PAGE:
• Umm no. (Score:5, Insightful)

    by MobileTatsu-NJG ( 946591 ) on Friday May 27, 2016 @10:33AM (#52195301)

    Even Microsoft can make an OS that doesn't require the manufacturer's blessing to install updates. Google needs to fix the OS, not the OEMS.

    • Even Microsoft can make an OS that doesn't require the manufacturer's blessing to install updates. Google needs to fix the OS, not the OEMS.

      Disagree. I don't trust Google to reliably test every single Android device on the market and send out updates that don't brick any of them. The carriers and manufacturers need to be held criminally liable for (1) not patching devices that have been for sale for under two years and (2) withholding any security updates for marketing reasons.

      • Even Microsoft can make an OS that doesn't require the manufacturer's blessing to install updates. Google needs to fix the OS, not the OEMS.

        Disagree. I don't trust Google to reliably test every single Android device on the market and send out updates that don't brick any of them. The carriers and manufacturers need to be held criminally liable for (1) not patching devices that have been for sale for under two years and (2) withholding any security updates for marketing reasons.

        While I agree with your sentiment, good luck proving number (2), and for (1), they'll claim "technical difficulties", "we're working on it".

      • Why is Google's OS so broken that it can't run on "compatible" hardware. I know that Microsoft sucks (TM), but it's a rare device that simply *won't work* when they send out a patch or upgrade. Even W10 - the pariah that it is here - installs perfectly fine on 8 year old hardware that was designed to run an OS 4 generations back.

    • they were an oem manufacturer for various windows phone brands.

      and got paid for firmware upgrades/users had to pay.

      (though users could just copy the updates too...)

    • Even Microsoft can make an OS that doesn't require the manufacturer's blessing to install updates. Google needs to fix the OS, not the OEMS.

      Disagree. An example: Windows Mobile 10 was "finalized" months ago, but manufacture BLU is still struggling to release a Windows 10 rom for their Win HD device. It's unfinished and buggy as hell.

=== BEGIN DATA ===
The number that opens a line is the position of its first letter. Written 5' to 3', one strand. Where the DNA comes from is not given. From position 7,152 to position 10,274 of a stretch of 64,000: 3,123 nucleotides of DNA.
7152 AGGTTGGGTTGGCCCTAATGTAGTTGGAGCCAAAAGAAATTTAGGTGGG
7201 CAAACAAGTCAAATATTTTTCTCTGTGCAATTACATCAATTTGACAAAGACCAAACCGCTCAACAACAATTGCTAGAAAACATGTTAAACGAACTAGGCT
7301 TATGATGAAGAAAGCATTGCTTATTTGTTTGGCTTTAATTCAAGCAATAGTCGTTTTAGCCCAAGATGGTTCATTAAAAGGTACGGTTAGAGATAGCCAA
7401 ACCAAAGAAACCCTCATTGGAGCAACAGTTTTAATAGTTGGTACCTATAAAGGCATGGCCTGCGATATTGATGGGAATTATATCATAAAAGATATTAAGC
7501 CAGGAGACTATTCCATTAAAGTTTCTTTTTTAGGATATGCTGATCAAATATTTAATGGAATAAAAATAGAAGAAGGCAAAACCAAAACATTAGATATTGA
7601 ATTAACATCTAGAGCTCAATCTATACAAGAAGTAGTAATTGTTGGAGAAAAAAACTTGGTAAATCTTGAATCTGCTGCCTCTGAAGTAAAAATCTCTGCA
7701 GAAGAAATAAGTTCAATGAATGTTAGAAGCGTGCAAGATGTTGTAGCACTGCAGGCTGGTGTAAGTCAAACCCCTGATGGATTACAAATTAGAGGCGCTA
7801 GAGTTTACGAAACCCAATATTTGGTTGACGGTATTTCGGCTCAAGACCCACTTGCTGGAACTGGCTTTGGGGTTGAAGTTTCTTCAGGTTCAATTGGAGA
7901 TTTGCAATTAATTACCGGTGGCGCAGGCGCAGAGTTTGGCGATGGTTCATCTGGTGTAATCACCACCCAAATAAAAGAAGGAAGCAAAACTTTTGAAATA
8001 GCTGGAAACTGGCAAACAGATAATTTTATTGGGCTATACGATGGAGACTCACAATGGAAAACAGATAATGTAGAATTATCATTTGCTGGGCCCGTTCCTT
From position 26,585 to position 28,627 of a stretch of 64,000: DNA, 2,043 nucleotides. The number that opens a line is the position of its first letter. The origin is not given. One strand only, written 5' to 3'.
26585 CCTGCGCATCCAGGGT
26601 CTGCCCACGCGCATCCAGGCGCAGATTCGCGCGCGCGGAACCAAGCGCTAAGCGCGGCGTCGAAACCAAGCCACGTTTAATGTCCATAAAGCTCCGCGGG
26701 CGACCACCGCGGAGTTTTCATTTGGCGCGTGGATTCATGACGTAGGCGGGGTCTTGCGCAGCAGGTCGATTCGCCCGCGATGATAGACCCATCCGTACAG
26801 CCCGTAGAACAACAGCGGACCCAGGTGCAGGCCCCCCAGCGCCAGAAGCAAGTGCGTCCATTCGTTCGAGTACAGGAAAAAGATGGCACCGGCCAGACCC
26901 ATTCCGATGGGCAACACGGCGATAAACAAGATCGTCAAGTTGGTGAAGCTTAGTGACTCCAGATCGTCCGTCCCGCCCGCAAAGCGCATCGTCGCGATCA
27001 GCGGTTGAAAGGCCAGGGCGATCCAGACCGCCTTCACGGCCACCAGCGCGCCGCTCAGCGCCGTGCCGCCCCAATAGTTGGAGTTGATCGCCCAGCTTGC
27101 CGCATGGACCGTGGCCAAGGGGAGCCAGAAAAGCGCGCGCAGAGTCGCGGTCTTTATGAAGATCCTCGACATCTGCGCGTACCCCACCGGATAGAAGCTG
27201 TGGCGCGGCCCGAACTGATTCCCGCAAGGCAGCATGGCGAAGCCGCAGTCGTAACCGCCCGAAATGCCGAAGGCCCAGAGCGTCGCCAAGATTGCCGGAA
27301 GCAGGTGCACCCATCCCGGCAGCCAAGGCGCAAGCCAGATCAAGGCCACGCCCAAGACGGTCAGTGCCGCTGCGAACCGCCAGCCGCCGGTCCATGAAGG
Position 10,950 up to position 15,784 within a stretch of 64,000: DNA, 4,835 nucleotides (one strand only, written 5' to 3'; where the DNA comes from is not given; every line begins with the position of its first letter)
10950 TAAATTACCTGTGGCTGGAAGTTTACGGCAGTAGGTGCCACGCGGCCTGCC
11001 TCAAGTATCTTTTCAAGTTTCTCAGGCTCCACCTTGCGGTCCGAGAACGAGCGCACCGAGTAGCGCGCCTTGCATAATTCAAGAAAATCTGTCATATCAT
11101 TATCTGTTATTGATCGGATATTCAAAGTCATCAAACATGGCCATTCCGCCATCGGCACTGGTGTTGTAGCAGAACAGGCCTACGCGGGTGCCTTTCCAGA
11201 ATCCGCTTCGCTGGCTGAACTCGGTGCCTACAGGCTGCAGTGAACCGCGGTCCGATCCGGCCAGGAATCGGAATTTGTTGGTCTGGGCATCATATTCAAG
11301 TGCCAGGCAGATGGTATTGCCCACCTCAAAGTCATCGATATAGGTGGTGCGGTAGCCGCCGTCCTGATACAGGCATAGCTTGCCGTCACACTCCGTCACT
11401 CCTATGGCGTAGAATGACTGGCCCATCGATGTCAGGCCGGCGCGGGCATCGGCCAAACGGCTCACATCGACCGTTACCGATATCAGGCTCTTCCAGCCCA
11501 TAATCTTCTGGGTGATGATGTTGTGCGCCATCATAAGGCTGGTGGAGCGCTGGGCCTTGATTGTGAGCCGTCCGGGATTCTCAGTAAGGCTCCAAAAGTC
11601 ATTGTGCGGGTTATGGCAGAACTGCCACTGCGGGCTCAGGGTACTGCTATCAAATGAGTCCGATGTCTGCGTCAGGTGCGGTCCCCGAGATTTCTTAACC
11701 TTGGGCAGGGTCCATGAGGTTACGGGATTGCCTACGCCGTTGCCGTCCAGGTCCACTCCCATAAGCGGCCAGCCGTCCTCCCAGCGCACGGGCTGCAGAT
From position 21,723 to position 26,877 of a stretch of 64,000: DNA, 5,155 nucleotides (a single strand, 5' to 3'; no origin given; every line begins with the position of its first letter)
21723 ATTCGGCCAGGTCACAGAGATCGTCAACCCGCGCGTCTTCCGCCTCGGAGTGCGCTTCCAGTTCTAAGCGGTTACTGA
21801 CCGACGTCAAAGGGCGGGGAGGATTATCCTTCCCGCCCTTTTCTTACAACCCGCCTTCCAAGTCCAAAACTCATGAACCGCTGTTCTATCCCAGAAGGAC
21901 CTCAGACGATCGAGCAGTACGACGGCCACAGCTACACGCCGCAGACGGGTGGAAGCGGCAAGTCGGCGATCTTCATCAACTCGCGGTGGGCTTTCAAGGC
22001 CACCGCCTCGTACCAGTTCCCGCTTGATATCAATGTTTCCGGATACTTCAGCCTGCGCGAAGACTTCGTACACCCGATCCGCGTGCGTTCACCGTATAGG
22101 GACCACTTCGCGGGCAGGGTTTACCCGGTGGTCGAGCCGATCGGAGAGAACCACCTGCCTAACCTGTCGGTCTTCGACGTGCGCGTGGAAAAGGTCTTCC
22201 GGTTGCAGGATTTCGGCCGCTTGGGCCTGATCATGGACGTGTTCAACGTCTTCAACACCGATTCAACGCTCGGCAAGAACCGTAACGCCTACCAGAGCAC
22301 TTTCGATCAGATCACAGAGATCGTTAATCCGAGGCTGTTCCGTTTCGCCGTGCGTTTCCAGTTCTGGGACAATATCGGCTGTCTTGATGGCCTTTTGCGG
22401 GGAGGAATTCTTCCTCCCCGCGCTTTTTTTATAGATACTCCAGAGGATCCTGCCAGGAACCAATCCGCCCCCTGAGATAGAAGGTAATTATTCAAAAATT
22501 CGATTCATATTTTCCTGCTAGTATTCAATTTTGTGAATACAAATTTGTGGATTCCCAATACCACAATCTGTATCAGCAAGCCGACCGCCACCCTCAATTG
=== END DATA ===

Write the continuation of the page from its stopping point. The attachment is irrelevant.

• Even Microsoft can make an OS that doesn't require the manufacturer's blessing to install updates. Google needs to fix the OS, not the OEMS.

      Google (or Microsoft) makes the OS, but HTC (or Gigabite) makes the drivers for the hardware. No drivers, no update. Ask some Windows 10 "upgrade" victims about that. (And Arm hardware is even less standardized then PC hardware!)

      FYI, you can download and install the latest Android any time. Just be ready to loose some functionality as the hardware has no drivers.

    • Re:Umm no. (Score:5, Informative)

      by Shawn Willden ( 2914343 ) on Friday May 27, 2016 @11:27AM (#52195843)

      Even Microsoft can make an OS that doesn't require the manufacturer's blessing to install updates. Google needs to fix the OS, not the OEMS.

      (Google Android engineer here)

      I wish that were possible. The fact is that the same thing that makes the Android ecosystem so powerful -- the fact that it *is* an ecosystem, based on open source code -- means that OEMs can heavily customize Android on their devices, and Google has little control over what they do. Google can't safely update devices running code to which it doesn't even have source, even if there weren't other technical and business obstacles. Google's only real lever is the Play store, which is what motivates OEMs to care about passing the compliance test suite, but even that can't be pushed too hard or OEMs will simply set up their own. Maybe in alliance with Amazon, who already has one.